Knox: A Confession and Prayer

O dreadful and most mighty God,

You that from the beginning have declared Yourself a consuming fire against despisers of Your most holy precepts and yet to the penitent sinners has always shown Yourself a favorable Father and a God full of mercy:

We, Your creatures and workmanship of Your own hands, confess ourselves most unworthy to open our eyes unto the heavens, but far less to appear in Your presence, For our consciences accuse us, and our manifest iniquities have borne witness against us that we have declined from You, We have been polluted with idolatry; we have given Your glory to creatures; we have sought support where it was not to be found and have taken lightly Your most wholesome admonitions. The manifest corruption of our lives in all areas evidently proves that we have not rightly regarded Your statutes, laws, and holy ordinances; and this was done, O Lord, not only in the time of our blindness, but even now, when of Your mercy You hast opened unto us an entrance to Your heavenly kingdom by the preaching of Your holy gospel, the whole body of this miserable nation still continueth in their former impiety. For the most part—alas!—following the footsteps of the blind and obstinate leaders, utterly despise the light of Your gospel and delight in ignorance and idolatry; others live as a people without God and without all fear of Your terrible judgments. And some, O Lord, that in mouth profess Your blessed gospel, by their slanderous life blaspheme the same.

We are not ignorant, O Lord, that You are a righteous Judge that cannot suffer iniquity long to be unpunished in the obstinate transgressors, especially, O Lord, when that after such long blindness and horrible defection from You, so lovingly You call us again to Your favor and fellowship, and yet we do obstinately rebel. We have, O Lord, in our extreme misery, called unto You; yes, even when we appeared utterly to have been consumed in the fury of our enemies, then did You mercifully incline Your ears unto us. You fought for us even by Your own power, when in us there was neither wisdom nor force. You alone break the yoke from our necks and set us at liberty, when we by our foolishness had made ourselves slaves unto strangers; mercifully unto this day have You continued with us the light of Your gospel and so cease not to heap on us benefits both spiritual and temporal.

But yet—alas!—O Lord, we clearly see that our great ingratitude craves further punishment at Your hands, the signs of which are evident before our eyes. For the whispering of sedition, the contempt of Your graces offered, and the maintenance of idolatry are assured signs of Your further plagues to fall on us in particular for our grievous offenses. And this immeasurable intemperance of the air does also threaten Your accustomed plague of famine that commonly followeth riotous excess and contempt of the poor, where with, alas, the whole earth is replenished. We have nothing, O Lord, that we may lay between us and Your judgment but Your only mercy freely offered to us in Your dear Son, our Lord Jesus Christ, purchased to us by His death and passion. For if You will enter into judgment with Your creatures and keep in mind our grievous sins and offenses, then can there no flesh escape condemnation.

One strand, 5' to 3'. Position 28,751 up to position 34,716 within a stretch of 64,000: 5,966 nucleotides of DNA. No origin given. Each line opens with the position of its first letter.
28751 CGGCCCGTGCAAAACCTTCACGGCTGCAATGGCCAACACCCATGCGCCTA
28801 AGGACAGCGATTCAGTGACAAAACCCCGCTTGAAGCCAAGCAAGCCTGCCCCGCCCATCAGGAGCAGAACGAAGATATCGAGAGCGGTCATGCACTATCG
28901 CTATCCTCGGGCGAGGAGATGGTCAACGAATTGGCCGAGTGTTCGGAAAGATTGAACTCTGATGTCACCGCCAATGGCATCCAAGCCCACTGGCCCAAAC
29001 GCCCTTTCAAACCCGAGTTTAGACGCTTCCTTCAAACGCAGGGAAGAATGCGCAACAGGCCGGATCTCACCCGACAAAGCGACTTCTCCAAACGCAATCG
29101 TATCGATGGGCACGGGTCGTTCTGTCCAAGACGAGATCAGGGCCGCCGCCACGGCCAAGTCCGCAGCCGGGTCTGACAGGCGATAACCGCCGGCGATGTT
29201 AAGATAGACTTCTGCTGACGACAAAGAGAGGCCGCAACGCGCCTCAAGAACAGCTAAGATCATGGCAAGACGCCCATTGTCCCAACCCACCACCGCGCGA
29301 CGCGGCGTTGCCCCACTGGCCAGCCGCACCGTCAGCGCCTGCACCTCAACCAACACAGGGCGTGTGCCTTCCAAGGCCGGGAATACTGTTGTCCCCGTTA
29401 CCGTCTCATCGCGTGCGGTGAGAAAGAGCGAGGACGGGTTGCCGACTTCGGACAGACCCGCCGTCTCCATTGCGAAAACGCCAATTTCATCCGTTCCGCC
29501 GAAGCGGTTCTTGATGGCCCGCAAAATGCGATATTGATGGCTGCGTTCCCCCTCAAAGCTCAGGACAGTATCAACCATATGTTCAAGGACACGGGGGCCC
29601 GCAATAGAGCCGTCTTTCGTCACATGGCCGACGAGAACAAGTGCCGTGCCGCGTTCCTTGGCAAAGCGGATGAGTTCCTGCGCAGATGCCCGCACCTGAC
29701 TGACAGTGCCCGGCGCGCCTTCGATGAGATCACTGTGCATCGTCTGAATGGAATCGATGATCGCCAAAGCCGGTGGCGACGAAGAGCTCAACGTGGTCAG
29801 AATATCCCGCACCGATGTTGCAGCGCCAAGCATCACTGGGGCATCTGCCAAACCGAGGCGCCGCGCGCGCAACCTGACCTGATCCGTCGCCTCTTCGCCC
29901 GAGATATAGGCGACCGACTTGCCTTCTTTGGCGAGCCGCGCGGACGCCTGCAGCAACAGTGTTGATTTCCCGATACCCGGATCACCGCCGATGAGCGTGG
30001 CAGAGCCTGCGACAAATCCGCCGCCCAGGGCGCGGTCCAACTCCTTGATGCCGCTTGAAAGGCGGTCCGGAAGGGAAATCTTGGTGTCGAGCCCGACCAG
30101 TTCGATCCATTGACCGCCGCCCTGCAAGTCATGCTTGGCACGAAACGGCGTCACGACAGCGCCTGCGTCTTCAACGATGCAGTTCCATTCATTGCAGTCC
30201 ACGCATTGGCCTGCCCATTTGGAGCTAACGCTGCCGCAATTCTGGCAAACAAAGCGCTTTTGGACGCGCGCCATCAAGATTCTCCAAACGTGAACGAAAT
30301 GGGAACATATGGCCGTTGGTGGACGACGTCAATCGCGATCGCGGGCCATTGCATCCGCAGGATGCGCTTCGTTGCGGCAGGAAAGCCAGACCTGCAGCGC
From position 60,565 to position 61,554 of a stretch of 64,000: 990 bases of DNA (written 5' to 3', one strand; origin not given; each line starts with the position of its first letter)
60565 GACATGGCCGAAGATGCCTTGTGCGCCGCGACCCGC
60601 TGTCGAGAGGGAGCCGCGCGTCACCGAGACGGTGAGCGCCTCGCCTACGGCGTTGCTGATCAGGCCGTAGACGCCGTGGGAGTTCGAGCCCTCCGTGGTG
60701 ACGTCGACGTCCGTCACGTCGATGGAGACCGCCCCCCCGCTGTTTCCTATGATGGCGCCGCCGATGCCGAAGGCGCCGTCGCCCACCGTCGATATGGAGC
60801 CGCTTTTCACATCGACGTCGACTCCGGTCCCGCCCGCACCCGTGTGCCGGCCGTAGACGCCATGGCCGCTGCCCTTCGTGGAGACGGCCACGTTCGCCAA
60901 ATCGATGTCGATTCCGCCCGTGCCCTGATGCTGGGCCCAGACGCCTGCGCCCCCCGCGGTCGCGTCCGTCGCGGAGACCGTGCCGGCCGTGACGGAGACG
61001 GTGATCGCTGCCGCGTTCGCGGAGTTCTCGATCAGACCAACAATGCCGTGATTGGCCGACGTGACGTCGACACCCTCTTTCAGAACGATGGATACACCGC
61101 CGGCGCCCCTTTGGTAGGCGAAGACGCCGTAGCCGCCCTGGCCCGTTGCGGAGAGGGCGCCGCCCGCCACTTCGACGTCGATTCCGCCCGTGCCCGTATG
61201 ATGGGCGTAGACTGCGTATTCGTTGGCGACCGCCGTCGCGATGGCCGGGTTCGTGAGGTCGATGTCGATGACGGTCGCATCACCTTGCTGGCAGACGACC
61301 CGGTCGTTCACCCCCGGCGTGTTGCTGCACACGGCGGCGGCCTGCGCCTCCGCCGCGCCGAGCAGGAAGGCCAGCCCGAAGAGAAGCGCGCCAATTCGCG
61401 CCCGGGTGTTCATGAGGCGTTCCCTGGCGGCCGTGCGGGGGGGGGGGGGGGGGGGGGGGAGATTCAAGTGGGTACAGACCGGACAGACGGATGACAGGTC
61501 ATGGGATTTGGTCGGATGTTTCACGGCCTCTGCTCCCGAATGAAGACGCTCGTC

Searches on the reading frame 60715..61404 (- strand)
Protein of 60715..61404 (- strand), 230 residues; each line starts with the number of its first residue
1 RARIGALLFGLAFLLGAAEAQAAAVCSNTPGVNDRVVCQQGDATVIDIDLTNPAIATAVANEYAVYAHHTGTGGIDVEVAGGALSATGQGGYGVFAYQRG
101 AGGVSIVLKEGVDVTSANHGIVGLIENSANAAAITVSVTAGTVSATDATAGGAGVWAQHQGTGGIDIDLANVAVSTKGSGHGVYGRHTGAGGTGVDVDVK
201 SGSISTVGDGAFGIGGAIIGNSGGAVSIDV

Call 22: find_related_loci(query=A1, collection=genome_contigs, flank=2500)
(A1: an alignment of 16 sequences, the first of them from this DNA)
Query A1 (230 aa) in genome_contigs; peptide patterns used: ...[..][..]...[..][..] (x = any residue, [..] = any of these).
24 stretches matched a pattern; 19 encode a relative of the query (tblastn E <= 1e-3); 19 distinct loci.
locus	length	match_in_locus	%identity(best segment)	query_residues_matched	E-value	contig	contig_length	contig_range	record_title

Therefore, we most humbly beseech You, O Father of mercies, for Christ Jesus Your Son’s sake, to take from us these stony hearts, which so long have heard as well Your mercies as severe judgments and yet have not been effectually moved with the same, and give unto us hearts mollified by Your Spirit that may both conceive and keep in mind the reverence that is due unto Your majesty.

Look, O Lord, unto Your chosen children laboring under the imperfections of the flesh and grant unto us that victory which You have promised unto us by Jesus Christ Your Son, our only Savior, Mediator, and Lawgiver, to whom, with You and the Holy Spirit, be all honor and praise, now and ever. Amen.

-John Knox, Taken from Laing, Works of John Knox, 6:294-96. [language modernized]

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